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Most gemstones are birefringent, however the optical effect is only noticeable to the naked eye in a few.

Also referred to as double refraction, birefringence is the splitting of a single ray of light into two rays.

Double refraction is often beautiful to observe and is best witnessed in Zircon. As the light splits in a faceted gemstone, it hits the inside of the pavilion facets and bounces around like an image in a hall of mirrors. The effect seen when studying a gem that has birefringence through its table and crown facets is incredibly beautiful. In addition to Zircon, the effect can also be seen in Calcite and Moissanite (a man made item that is sold as a replacement to Diamond).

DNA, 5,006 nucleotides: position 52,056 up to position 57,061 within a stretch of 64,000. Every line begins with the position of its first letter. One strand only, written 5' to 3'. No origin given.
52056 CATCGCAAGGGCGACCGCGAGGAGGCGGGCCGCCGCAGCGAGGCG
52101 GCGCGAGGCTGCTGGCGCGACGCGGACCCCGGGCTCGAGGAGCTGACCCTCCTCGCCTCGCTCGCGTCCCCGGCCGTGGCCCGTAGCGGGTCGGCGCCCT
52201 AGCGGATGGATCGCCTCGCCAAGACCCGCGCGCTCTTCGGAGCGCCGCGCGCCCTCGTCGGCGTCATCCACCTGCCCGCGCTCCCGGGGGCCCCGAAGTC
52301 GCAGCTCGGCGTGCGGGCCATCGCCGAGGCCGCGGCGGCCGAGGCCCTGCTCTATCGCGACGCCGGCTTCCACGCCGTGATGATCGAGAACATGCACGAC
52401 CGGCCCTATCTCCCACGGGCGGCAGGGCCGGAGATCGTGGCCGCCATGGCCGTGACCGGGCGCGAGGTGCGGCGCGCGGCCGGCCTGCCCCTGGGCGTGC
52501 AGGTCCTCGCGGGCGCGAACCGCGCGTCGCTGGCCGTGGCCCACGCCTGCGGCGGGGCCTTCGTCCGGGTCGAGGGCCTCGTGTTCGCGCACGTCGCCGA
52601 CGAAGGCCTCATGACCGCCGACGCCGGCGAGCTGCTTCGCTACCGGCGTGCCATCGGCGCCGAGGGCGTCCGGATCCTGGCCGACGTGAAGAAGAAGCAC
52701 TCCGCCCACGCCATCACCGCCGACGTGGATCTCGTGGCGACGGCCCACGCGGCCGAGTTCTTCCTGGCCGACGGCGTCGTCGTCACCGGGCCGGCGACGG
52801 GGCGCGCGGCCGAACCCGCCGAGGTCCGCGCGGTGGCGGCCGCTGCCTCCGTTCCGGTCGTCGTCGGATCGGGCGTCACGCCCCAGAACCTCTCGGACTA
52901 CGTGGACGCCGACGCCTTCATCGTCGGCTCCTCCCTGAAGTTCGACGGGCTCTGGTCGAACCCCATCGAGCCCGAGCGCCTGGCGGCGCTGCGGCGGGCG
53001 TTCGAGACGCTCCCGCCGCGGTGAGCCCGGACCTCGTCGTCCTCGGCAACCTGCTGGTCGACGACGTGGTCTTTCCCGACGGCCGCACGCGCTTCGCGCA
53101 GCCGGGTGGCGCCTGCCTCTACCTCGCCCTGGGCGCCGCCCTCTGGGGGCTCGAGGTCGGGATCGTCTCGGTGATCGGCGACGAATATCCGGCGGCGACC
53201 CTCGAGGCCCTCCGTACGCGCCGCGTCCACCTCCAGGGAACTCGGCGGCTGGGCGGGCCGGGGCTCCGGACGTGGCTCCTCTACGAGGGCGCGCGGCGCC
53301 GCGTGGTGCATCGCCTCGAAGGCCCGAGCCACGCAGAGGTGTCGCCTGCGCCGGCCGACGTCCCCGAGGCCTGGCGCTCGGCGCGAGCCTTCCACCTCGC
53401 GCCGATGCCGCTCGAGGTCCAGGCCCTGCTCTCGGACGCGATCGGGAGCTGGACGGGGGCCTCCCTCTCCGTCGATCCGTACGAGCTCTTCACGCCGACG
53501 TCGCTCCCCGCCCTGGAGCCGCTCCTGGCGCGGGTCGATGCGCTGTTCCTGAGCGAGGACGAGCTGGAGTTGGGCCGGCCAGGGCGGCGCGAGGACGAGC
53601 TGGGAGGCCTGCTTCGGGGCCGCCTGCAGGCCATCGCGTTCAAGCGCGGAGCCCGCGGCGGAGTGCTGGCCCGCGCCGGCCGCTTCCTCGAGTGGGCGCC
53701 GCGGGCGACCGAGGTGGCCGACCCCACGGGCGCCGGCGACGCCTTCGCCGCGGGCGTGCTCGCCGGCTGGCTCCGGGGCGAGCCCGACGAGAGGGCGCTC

Birefringent gemstones have two different refractive indices; this makes the optical phenomena very useful for gem dealers to correctly identify certain man-made fakes from real gemstones. In order to measure birefringence, a gem is placed in a refractometer and two readings are taken.

All gemstones that are pleochroic are also birefringent.  In fact other than Diamonds, Spinel and members of the Garnet family, most other gemstones featured in this book are all birefringent; however some split the light more than others.

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Here, I am learning to use a refractometer in an

African gem lab.



Tourmaline is very Birefringent.